Jack Nisbet Why did I love this book?

This classic study of the creation of the modern British landscape by a revered historical ecologist draws on everything from pollen counts to the Domesday Book. Along the way, Rackham explodes dozens of common myths about what Great Britain used to be like, employs archaeology for very practical purposes, and demonstrates the astonishing resilience of plants and trees. Every time I look at Rackham’s work I see new ways to apply it to the Pacific Northwest.

By Oliver Rackham,

Why should I read it?

3 authors picked The History of the Countryside as one of their favorite books, and they share why you should read it.

What is this book about?

From its earliest origins to the present day, this award-winning, beautifully written book describes the endlessly changing character of Britain's countryside.

'A classic' Richard Mabey

Exploring the natural and man-made features of the land - fields, highways, hedgerows, fens, marshes, rivers, heaths, coasts, woods and wood pastures - he shows conclusively and unforgettably how they have developed over the centuries. In doing so, he covers a wealth of related subjects to provide a fascinating account of the sometimes subtle and sometimes radical ways in which people, fauna, flora, climate, soils and other physical conditions have played their part in the…


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A Long Way from Iowa: From the Heartland to the Heart of France

By Janet Hulstrand,

Book cover of A Long Way from Iowa: From the Heartland to the Heart of France

Janet Hulstrand Author Of A Long Way from Iowa: From the Heartland to the Heart of France

New book alert!

Who am I?

Author Reader Editor Francophile Minnesotan Once and forever Brooklynite

Janet's 3 favorite reads in 2023

What is my book about?

This memoir chronicles the lives of three generations of women with a passion for reading, writing, and travel. The story begins in 1992 in an unfinished attic in Brooklyn as the author reads a notebook written by her grandmother nearly 100 years earlier. This sets her on a 30-year search to find her grandmother’s journals and uncover the hidden interior lives of her mother and grandmother.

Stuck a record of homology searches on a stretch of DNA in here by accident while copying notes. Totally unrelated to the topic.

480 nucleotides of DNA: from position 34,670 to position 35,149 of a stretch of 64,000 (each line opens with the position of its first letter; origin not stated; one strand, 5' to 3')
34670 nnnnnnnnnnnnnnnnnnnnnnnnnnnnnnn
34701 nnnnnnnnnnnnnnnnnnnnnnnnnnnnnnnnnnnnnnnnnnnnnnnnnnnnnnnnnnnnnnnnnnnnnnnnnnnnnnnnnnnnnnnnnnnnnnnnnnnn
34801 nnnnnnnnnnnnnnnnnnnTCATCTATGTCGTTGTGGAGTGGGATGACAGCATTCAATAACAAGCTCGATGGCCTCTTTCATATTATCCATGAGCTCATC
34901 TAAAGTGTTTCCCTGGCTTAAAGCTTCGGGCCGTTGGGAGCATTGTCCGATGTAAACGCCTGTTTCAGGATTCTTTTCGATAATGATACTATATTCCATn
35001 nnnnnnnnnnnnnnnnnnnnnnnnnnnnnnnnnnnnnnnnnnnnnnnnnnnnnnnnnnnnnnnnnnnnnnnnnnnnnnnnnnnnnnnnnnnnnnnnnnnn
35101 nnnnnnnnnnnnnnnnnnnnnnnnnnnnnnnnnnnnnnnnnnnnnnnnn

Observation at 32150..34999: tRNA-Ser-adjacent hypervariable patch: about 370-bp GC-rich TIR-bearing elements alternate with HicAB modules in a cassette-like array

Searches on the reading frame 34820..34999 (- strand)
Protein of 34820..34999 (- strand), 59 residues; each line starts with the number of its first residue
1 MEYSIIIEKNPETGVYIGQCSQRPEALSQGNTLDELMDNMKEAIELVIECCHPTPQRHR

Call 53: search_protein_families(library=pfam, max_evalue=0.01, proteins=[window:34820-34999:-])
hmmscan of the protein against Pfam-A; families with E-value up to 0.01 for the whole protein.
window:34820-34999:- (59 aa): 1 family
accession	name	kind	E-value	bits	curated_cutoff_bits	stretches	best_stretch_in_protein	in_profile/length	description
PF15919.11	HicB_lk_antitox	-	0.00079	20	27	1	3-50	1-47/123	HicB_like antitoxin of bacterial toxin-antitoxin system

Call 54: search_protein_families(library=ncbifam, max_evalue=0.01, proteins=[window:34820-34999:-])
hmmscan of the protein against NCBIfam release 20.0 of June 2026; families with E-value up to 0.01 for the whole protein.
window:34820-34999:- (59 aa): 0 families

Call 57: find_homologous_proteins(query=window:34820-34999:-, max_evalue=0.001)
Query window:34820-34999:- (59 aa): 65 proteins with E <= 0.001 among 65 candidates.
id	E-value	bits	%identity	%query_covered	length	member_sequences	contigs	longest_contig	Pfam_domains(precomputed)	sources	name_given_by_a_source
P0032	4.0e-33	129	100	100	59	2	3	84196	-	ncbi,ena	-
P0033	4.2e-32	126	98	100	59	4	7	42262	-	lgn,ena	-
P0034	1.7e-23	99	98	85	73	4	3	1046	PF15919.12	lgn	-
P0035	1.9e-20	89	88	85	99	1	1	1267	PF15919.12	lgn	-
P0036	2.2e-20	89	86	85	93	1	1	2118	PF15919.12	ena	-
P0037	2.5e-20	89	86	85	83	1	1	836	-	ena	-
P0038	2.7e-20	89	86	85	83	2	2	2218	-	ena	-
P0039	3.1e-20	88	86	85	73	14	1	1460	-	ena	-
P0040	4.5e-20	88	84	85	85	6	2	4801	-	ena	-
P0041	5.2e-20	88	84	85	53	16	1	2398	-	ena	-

Her adventures take her to a variety of locations, from a small town in Iowa to New York, Washington, London, and Paris—and finally to a little village in France, where she is finally able to write the book that will tell her own story, intertwined with the stories of her mother and grandmother.

A Long Way from Iowa: From the Heartland to the Heart of France

By Janet Hulstrand,

What is this book about?

This story, about three generations of women with a passion for reading, writing, and travel, begins in 1992, in an unfinished attic in Brooklyn, as a young writer reads journals written by her grandmother as a schoolgirl nearly 100 years earlier. This sets her on a 30-year quest to uncover the hidden lives and unfulfilled dreams of her mother and grandmother. In this coming-of-middle-age memoir, the author comes to realize that the passion for travel and for literature that has fueled her life's journey is a gift that was passed down to her by the very role models she was…


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Interested in flora, South America, and the South?

10,000+ authors have recommended their favorite books and what they love about them. Browse their picks for the best books about flora, South America, and the South.

Flora Explore 25 books about flora
South America Explore 37 books about South America
The South Explore 173 books about the South